• Legal custody (example: adoptive or foster parents/child)
  • Domestic partnership
  • Have a child in common
  • Now or previously having shared the same residence (roommates)
  • Romantic relationship (including dating relationship and/or sexual relationship)
  • Share a common intimate partner
  • Respondent is stalking the petitioner
  • Respondent is sexually assaulting or abusing the petitioner

Second, the incidents or allegations that underline the CPO must have occurred in the District of Columbia or the petitioner must reside, live, work, or attend school in the District of Columbia.

Third, the petitioner must state the exact dates and allegations of the respondent’s criminal offenses committed against the petitioner. For example, if the petitioner is alleging that the respondent sent a text message that contained a criminal threat, the petition must include the date and time of the threat and the substance of the text message.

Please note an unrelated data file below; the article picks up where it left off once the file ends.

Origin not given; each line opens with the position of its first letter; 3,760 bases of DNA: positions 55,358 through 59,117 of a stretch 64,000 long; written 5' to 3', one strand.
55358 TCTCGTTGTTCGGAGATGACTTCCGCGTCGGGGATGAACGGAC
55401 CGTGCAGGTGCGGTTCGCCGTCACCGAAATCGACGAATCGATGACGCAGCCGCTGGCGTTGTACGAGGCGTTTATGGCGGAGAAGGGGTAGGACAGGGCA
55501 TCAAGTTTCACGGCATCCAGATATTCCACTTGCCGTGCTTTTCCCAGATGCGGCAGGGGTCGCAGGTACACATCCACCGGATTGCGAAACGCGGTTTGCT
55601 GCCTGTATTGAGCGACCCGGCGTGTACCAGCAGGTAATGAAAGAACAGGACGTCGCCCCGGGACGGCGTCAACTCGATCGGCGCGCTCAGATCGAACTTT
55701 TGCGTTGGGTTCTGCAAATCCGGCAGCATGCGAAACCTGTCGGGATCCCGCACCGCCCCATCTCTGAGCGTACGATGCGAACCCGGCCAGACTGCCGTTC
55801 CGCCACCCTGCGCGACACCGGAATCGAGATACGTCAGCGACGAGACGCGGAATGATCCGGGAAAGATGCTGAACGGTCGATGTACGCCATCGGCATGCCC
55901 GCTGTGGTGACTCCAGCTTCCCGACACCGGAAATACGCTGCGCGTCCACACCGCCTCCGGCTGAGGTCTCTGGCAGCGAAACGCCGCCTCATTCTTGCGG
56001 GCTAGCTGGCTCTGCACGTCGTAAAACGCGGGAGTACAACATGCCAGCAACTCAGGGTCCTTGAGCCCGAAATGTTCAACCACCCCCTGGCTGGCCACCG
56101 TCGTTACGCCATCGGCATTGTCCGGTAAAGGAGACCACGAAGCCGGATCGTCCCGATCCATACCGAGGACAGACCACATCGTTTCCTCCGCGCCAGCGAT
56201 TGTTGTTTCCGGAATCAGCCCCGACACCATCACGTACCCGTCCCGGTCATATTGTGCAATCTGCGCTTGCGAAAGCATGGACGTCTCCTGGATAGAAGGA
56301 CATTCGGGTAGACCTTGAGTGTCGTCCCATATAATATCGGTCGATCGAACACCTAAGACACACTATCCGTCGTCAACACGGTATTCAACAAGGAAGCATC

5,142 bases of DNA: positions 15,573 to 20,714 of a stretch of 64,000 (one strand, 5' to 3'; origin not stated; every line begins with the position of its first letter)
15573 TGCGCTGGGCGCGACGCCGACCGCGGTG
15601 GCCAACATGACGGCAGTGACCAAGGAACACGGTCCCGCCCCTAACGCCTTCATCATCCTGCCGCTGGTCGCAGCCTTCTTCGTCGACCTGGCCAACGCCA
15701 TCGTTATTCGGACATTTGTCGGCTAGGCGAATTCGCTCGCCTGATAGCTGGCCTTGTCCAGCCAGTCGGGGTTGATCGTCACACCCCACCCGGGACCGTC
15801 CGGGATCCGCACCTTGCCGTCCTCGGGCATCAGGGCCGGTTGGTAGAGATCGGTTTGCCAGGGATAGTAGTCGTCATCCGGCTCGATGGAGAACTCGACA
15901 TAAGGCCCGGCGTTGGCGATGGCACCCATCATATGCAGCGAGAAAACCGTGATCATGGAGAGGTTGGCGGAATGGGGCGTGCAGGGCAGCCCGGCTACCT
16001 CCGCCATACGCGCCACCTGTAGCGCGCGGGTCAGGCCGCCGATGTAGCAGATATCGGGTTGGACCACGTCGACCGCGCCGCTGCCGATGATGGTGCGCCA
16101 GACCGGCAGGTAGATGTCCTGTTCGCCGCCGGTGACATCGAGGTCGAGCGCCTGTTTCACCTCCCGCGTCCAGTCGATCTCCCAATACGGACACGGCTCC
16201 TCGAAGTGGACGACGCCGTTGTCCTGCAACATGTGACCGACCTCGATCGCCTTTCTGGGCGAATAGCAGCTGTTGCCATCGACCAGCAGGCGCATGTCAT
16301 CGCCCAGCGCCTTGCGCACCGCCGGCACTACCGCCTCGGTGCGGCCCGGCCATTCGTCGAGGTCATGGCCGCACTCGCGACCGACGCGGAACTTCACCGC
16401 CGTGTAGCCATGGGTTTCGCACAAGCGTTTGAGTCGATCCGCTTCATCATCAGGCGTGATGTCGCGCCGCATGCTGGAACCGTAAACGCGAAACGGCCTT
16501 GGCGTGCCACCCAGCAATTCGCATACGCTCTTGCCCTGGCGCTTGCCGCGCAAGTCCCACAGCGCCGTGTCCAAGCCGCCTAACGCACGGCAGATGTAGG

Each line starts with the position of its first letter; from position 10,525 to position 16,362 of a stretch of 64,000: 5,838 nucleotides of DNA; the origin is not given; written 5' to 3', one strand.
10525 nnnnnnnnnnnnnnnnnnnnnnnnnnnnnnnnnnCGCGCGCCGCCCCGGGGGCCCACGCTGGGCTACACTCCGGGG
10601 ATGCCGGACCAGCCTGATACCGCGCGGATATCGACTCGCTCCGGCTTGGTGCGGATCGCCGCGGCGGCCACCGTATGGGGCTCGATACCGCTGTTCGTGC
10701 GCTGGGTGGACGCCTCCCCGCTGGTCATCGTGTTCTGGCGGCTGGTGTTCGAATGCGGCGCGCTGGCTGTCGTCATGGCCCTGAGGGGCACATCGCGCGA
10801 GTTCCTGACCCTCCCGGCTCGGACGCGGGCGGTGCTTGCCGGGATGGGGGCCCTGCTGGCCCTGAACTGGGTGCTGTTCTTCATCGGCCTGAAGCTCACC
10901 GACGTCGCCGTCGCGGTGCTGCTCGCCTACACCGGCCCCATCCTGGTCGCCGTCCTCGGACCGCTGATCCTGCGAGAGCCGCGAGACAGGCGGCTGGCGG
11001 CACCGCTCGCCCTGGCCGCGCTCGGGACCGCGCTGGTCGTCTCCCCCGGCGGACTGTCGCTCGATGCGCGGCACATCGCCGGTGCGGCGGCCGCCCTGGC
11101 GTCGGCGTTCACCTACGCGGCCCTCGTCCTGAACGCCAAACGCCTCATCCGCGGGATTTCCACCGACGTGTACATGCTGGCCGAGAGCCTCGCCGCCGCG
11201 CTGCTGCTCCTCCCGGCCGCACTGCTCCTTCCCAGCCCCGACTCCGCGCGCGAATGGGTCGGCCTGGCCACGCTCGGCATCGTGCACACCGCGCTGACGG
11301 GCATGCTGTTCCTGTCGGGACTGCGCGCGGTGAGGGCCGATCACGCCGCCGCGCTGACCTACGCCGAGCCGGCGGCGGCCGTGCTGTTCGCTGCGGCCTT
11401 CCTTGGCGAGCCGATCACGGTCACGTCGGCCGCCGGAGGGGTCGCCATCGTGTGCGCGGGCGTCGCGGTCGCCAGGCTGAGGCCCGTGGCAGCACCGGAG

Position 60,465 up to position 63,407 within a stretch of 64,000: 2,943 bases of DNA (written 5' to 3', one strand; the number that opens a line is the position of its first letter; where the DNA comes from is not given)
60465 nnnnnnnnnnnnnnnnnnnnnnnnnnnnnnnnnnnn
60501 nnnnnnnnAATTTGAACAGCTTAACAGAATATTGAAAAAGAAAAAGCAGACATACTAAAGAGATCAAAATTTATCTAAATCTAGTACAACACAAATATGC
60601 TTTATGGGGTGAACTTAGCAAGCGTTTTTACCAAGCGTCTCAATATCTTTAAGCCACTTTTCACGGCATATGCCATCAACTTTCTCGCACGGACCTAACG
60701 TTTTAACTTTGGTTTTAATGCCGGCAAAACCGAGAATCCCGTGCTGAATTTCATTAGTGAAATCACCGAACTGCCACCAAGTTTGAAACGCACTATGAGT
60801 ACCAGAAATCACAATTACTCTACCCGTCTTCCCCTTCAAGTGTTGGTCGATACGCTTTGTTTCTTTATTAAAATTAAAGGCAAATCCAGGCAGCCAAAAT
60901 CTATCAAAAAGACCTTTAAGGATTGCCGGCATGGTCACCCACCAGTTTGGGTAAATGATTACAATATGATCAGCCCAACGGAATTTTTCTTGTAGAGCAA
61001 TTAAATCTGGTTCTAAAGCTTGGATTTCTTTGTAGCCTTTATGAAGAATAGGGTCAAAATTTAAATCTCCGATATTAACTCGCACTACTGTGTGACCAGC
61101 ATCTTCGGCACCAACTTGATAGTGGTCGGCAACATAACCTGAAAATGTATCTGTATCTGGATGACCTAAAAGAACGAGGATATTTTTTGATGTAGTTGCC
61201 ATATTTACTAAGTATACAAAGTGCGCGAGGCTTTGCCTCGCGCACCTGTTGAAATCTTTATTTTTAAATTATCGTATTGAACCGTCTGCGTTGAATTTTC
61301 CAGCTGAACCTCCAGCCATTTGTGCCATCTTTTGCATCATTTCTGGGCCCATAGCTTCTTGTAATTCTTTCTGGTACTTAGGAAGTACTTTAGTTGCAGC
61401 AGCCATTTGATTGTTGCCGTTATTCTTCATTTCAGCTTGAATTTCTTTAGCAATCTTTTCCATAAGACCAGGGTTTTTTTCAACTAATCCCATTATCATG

Finally, the petitioner must state the exact restrictions that they are requesting. The different types of restrictions that can be imposed on the respondent are detailed below.

What Happens After the Petition Is Filed?

After the CPO petition is filed, the Domestic Violence Unit of D.C. Superior Court will set the matter for a hearing to determine whether a Temporary Protective Order (or “TPO”) is necessary (D.C. Code § 16-1004). A TPO hearing usually occurs without the respondent being present or receiving notice of the hearing.

At a TPO hearing, a judge determines whether the safety or welfare of the petitioner or a household member of the petitioner is “immediately endangered” by the respondent (D.C. Code § 16-1004(b)(1)). If the judge finds in favor of the petitioner, the judge may issue a TPO that includes restrictions on the respondent. An initial TPO cannot extend past fourteen days without the parties’ consent. D.C. Code § 16-1004(b)(2).